Back to the past - why so much trouble with list?

I like to get some straight , not "modern OpenGL " marketing smoke and mirrors from the group, if possible.

  1. here is my test code

    // create list
    DisplayListIndex = glGenLists(MAX_LIST); // create 10 display lists
    printf("\nDisplayListIndex %i function %s @line %d “, DisplayListIndex ,FUNCTION,
    //delete all
    printf(”\nDisplayListIndex %i function %s @line %d ", DisplayListIndex ,FUNCTION,


  1. Here is the output

ENTER function OpenGL_DisplayList @line 173
DisplayListIndex 1 function OpenGL_DisplayList @line 181
DisplayListIndex 1 function OpenGL_DisplayList @line 187 > Blockquote

  1. I expect the DisplayListIndex = 0

What am I doing wrong ?

You’re expecting the wrong thing. glGenLists could generate almost any value (which doesn’t already overlap with existing display list indices); there is no reason to expect it to spit out any particular integer.

In fact, expecting zero is wrong because glGenLists will never return 0 unless producing the given number of list names is impossible. That is, returning 0 represents an error.

Zero is never a valid display list name.

To augment Alfonse’s reply, if you’re expecting glDelete* to zero out “DisplayListIndex”, then you’re expecting the wrong thing. That’s not how OpenGL objects work.

The uint returned by glGen* isn’t an “object” using a smart pointer or some automatic reference counting, like you might expect in an OOP language. It’s a 32 bit uint, period. It is an opaque name which identifies an object being managed by the GL, in the driver’s opaque data structure (e.g. a hash.) glGen* merely returns a name which can used to lookup (bind, modify, etc) an object, and glDelete* frees up that name (and, eventually, deletes the object in the opaque structure.)

If you want to know if “DisplayListIndex” is actually an object, see the glIs* functions (and read the documentation about when an object name is allocated vs when an object is allocated. The behavior is inconsistent for different types of object.)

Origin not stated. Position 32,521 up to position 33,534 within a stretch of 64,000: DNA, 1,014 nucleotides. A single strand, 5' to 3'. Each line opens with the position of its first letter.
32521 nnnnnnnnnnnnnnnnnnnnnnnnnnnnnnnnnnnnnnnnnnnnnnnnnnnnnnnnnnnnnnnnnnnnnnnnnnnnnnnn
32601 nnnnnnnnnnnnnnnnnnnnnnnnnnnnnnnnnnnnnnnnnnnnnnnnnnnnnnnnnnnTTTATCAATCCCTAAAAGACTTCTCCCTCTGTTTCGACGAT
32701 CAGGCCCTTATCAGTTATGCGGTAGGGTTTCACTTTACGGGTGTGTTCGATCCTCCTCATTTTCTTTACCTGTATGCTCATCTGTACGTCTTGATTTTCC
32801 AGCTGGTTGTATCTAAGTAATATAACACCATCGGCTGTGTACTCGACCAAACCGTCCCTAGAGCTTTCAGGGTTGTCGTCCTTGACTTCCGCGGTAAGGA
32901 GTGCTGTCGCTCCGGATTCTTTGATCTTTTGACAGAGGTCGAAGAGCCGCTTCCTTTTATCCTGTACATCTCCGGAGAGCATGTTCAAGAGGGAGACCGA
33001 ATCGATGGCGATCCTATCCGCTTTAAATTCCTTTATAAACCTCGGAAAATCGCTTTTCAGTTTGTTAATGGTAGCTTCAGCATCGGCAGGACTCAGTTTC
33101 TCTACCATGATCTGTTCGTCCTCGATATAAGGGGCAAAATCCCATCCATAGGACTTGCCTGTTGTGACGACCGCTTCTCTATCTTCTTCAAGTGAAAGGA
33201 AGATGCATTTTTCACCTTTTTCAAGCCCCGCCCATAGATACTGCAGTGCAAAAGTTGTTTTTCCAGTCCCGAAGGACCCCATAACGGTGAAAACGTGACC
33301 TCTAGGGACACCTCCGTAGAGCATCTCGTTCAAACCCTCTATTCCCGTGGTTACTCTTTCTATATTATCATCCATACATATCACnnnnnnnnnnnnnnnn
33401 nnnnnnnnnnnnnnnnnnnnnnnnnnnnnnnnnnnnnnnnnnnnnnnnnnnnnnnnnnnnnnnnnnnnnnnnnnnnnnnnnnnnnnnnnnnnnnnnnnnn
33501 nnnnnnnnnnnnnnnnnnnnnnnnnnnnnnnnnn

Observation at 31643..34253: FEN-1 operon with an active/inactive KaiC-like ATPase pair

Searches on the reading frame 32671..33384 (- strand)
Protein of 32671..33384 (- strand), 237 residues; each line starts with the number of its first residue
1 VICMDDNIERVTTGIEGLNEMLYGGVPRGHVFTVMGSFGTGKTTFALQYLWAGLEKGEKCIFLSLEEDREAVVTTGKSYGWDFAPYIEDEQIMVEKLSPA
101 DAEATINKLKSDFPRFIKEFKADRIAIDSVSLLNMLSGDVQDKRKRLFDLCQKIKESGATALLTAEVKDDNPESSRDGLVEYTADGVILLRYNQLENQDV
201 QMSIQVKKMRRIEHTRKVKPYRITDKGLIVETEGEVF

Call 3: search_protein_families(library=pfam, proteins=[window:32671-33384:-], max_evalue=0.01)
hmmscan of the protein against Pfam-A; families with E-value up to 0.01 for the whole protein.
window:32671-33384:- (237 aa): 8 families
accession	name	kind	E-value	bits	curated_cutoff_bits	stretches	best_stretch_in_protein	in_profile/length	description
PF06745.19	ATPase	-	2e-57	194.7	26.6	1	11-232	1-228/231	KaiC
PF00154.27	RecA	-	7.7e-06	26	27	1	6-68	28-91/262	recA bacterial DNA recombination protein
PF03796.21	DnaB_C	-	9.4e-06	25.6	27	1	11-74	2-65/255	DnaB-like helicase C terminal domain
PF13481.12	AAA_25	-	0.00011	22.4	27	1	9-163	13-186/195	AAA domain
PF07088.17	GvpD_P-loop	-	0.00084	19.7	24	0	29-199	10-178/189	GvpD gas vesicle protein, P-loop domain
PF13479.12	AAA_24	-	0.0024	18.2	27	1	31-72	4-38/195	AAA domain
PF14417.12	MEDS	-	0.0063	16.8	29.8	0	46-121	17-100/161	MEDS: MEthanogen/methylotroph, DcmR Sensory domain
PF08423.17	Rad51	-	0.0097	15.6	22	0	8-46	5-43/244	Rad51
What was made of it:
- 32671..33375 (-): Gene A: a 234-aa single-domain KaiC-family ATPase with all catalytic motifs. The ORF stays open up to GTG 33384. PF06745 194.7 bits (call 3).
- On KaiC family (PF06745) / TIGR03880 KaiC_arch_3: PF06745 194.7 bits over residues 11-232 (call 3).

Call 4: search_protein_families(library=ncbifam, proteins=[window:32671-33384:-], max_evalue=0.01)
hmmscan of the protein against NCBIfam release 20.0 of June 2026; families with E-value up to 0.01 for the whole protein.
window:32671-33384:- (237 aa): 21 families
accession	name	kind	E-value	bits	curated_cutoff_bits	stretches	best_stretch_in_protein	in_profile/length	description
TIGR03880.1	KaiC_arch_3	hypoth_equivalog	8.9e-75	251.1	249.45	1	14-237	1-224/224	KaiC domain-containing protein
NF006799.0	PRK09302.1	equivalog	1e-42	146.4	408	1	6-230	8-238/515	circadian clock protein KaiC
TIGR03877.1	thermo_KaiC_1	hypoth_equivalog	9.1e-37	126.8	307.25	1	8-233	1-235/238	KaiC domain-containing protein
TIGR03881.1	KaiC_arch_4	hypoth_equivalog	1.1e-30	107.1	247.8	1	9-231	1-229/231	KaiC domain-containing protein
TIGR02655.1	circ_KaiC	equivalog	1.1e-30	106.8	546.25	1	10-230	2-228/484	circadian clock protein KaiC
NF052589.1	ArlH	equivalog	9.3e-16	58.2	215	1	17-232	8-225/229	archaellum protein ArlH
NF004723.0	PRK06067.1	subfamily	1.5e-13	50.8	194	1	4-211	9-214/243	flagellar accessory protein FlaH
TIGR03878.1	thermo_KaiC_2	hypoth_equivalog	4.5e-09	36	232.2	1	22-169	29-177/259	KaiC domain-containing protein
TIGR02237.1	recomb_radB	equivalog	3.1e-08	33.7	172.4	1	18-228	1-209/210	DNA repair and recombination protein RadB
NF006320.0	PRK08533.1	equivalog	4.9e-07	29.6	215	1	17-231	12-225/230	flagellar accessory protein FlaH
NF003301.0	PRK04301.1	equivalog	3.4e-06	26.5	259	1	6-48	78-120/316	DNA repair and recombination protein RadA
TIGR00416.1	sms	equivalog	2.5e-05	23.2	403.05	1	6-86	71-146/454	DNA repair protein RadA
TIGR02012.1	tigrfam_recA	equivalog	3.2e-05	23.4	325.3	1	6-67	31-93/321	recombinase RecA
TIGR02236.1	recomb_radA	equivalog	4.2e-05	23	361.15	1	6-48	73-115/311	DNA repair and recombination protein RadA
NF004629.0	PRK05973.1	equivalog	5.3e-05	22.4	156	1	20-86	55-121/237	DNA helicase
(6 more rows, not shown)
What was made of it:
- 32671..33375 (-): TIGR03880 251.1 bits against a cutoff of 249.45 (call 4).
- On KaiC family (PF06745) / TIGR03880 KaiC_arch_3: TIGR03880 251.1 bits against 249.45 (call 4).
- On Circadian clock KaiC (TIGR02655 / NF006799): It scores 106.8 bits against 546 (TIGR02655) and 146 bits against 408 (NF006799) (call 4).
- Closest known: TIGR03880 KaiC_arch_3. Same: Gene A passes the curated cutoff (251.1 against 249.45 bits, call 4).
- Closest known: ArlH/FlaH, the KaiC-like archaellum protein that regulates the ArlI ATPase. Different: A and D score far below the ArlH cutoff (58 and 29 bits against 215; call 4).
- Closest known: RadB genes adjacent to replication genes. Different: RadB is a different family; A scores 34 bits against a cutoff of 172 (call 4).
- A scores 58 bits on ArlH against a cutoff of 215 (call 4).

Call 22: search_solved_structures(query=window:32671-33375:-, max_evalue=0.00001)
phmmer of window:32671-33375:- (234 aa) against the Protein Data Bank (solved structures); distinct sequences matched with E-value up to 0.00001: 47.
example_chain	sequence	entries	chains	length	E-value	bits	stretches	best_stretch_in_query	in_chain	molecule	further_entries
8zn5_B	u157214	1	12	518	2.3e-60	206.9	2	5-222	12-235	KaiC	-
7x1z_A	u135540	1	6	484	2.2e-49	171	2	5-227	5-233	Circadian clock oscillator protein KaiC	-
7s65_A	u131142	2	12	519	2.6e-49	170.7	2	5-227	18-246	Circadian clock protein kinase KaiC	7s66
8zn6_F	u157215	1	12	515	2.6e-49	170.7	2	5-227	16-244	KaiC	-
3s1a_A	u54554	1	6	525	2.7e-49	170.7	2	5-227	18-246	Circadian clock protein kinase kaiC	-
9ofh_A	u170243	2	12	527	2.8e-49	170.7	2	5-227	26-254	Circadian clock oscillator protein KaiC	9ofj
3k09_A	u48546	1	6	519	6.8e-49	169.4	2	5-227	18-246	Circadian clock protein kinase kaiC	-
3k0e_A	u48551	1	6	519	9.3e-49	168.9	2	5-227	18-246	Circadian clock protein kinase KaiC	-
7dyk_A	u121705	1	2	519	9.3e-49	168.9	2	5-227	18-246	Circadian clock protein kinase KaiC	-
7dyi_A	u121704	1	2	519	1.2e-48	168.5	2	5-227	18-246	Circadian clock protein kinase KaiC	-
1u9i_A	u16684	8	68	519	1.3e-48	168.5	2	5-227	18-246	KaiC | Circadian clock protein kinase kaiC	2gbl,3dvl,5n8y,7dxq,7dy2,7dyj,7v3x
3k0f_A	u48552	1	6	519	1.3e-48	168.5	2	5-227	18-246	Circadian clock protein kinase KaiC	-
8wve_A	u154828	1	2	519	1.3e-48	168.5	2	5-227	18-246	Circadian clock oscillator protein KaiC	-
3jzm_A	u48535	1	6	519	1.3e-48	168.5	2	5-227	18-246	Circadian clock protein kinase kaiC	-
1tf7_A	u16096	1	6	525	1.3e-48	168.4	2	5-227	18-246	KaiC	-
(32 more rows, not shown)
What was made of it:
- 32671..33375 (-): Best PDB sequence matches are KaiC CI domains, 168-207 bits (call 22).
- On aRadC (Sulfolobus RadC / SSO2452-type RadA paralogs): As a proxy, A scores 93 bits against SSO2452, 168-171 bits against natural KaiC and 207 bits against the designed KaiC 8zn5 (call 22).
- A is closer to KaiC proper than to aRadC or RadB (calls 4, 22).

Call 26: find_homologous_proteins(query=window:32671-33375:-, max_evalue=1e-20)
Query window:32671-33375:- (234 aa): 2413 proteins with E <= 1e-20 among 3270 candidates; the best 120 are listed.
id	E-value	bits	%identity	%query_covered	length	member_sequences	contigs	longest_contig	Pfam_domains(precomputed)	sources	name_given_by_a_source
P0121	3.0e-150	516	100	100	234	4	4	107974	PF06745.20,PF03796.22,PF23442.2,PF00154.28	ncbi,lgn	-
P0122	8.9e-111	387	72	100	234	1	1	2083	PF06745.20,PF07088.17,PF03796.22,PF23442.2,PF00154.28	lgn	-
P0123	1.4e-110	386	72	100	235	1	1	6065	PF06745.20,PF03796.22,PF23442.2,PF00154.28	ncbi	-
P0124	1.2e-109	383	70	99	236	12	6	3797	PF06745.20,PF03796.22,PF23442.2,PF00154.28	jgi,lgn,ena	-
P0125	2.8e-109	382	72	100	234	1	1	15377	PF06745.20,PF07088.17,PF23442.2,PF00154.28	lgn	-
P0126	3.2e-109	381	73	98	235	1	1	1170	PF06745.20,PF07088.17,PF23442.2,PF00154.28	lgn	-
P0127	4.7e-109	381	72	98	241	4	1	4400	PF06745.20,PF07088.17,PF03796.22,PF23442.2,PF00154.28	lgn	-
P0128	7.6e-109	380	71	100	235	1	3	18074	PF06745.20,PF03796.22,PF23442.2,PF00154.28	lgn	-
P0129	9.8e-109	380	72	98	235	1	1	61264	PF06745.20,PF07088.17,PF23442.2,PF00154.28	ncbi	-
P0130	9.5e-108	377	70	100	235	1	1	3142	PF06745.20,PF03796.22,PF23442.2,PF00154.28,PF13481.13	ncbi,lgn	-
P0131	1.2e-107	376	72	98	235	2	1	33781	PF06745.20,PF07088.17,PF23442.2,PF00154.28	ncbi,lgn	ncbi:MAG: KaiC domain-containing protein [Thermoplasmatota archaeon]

Missed my point - I know the “value” being generated and zero is invalid.

I just cannot trust OpenGL to do what is advertising , period.
It states in so many fancy terms that I can reuse the list generated, it is not necessary to delete it.
I had too many “list indexes” floating around so I just wanted to verify if I actually deleted the list.
So the bottom line - delete list is bogus “feature” if it cannot be verified.
But I am getting used to OpenGL “terminology” - named int , OpenGL is not Object Oriented so we “have an object…types of object…”.

PS Linux uses “file descriptor”.

glGenLists allocates names, but does not create lists. Allocation simply provides you with names which aren’t already allocated.
glNewList creates a list. Most commands issued between the glNewList and the next glEndList are stored in the list. If the name already refers to a list, the existing definition will be overwritten. It isn’t strictly necessary to have allocated the name with glGenLists, but doing so ensures that you create a new list rather than overwriting some existing list.
glDeleteLists deletes any definitions for the lists and makes the names available for subsequent allocations. You can “clear” a list without releasing the name for re-use simply by calling glNewList immediately followed by glEndList, overwriting any existing definition with an empty command sequence.
glIsList will tell you if a name refers to a list. This is true from the point that glNewList is called to the point that the list is deleted with glDeleteLists. If glCallList or glCallLists attempt to use a non-existent list (not allocated, allocated but not created, or deleted), nothing happens; no error is generated.